Eternal Memory.

John Paul I, pray for us.

Paul VI’s Last Will and Testament

Pope Paul VI, of blessed memory, died on this date in 1978. In history, late summer at that time became known as the year of three popes. Paul’s now being consider for sainthood and thus carries the ecclesial title of Servant of God. His last Last Will and Testament follows. Thought it would be interesting to read; there are some key interesting statements of faith and person. 

Some notes for my testament.

In the name of the Father and of the Son and of the Holy Spirit. Amen.

1. I fix my gaze on the mystery of death, and on what follows it, in the light of Christ which alone can brighten it, and for this reason with simple and serene trust. I recognize the truth, which for me has always reflected on present life regarding this mystery, and I bless the victor over death for having escaped its shadows and unveiled the light. Thus before death, in total and definitive separation from the present life, I feel the duty to celebrate the gift, the good fortune, the beauty, the destiny of this very fleeting existence. Lord, I thank you that you have called me to life, and still more that, by making me a Christian, you have regenerated and destined me for the fullness of life.

Likewise I feel the duty to thank and to bless those who were mediators for me of the gifts of life bestowed on me by you, O Lord: those who brought me to life (Oh! May my most worthy parents be blessed!), those who educated me, wished me well, were kind to me, helped me and surrounded me with good example, attention, affection, trust, kindness, courtesy, friendship, faithfulness, respect. I am thinking with thanks about the natural and spiritual relationships which have given origin, aid, comfort and significance to my humble existence. How many gifts, how many beautiful and noble things, how much hope have I received in this world!

Now that the day is setting, and all is finishing and this stupendous, dramatic temporal and earthly scene is disappearing, how again can I thank you, O Lord, for the gift of faith and of grace, higher than the gift of natural life, in which at the end my being takes refuge?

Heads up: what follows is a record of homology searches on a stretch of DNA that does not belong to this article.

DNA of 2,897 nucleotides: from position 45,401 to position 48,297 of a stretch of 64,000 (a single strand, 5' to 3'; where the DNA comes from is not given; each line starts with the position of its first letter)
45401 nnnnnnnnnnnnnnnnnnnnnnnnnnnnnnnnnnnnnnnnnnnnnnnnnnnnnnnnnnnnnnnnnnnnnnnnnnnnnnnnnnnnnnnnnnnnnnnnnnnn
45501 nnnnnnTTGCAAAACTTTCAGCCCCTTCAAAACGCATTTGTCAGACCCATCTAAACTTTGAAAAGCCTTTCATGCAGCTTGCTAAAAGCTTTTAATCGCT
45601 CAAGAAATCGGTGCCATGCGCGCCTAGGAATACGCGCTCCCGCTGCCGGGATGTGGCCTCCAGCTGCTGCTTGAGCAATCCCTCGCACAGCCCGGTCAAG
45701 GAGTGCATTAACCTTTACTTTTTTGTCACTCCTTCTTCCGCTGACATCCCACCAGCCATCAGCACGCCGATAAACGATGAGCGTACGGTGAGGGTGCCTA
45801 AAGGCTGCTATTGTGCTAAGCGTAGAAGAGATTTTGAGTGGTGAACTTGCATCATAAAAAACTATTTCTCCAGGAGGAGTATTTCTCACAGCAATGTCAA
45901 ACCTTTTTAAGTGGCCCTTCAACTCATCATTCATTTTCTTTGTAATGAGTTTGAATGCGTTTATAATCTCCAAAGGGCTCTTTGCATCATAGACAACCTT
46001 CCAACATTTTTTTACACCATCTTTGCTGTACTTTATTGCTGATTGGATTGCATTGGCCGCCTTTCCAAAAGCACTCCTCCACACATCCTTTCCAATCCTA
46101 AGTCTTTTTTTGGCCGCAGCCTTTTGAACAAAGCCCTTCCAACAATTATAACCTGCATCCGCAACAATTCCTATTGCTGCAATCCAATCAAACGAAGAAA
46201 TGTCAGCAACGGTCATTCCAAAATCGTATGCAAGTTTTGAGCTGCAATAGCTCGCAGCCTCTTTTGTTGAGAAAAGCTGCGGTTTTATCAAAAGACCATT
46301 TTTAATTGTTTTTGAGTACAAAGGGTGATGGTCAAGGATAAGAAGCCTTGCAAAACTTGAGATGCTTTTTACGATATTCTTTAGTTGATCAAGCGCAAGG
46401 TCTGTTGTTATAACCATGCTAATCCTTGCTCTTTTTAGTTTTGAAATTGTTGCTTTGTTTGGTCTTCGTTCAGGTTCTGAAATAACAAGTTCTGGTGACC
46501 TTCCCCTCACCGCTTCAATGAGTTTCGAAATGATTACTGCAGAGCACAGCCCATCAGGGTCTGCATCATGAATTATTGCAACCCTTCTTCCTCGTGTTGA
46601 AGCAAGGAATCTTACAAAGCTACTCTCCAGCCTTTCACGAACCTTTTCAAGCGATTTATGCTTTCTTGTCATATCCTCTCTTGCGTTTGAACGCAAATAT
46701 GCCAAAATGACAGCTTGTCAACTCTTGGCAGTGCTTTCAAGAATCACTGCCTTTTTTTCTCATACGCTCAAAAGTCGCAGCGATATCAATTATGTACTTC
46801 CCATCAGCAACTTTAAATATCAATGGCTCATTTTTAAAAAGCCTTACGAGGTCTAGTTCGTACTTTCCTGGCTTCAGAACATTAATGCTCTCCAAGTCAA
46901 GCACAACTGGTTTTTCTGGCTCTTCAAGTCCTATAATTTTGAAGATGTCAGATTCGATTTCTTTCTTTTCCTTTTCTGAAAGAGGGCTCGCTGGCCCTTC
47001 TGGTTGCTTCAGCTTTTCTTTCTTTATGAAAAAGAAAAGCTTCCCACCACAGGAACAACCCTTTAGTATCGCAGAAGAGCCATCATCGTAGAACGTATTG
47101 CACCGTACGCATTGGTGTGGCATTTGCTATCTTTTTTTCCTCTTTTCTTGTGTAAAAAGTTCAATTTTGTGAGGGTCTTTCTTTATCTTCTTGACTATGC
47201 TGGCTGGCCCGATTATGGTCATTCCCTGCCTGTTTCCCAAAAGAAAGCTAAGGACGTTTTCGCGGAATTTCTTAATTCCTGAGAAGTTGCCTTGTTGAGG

How can I worthily celebrate your kindness, O Lord, for having been included just as I entered into this world, in the ineffable world of the Catholic Church? For having been called and initiated into the priesthood of Christ? For having the joy and mission of serving souls, brothers, youth, the poor, the people of God, and for having the unmerited honor of being a minister of the holy Church, in Rome especially, next to the Pope, then in Milan as archbishop on a throne too exalted for me, the most venerable throne of Sts. Ambrose and Charles, and finally on that supreme, most formidable and most holy throne of St. Peter? I will sing out the Lord’s mercies forever.

May all those whom I have met on my earthly pilgrimage be blessed and saluted: those who were my collaborators, counsellors, and friends–and they were many, such good people, generous and dear! Blessed be those who welcomed my ministry and were my sons and brothers in Our Lord!

To you, Ludovico and Francesco, brothers in blood and spirit, and to all you dear ones of my home, who never asked anything of me, and never had from me any earthly favor, and who always gave me an example of human and Christian virtues, you who understood me with so much discretion and cordiality and who above all helped me to seek in the present life the life of the future — my peace and my benediction be with you.

The mind turns back and its horizons broaden around me, and I know well that this farewell would not be a happy one, were I not to remember to ask pardon of those I’ve offended, failed to serve or failed to love enough, and to ask pardon of anyone who desires it of me. May the Lord’s peace be with you.

I feel that the Church surrounds me. O holy Church, one, catholic and apostolic, receive my supreme act of love with a salute and blessing.

To you, Rome, diocese of St. Peter and of the vicar of Christ, most beloved to this last servant of the servants of God, I give my most paternal and full blessing so that you, city of the world, will be always mindful of your mysterious vocation and with human virtue and Christian faith, know how to respond to your spiritual and universal mission, however long will be the world’s history.

And to all of you venerated brothers in the episcopate, my cordial and reverent greeting. I am with you in the one faith, in service together to the Gospel, for the building up of the Church of Christ and for the salvation of all humanity.

To all priests, to men and women religious, to students in our seminaries, to militant and faithful Catholics, to youth, to the suffering, the poor, seekers of the truth and justice, to all, the benediction of the Pope who is dying.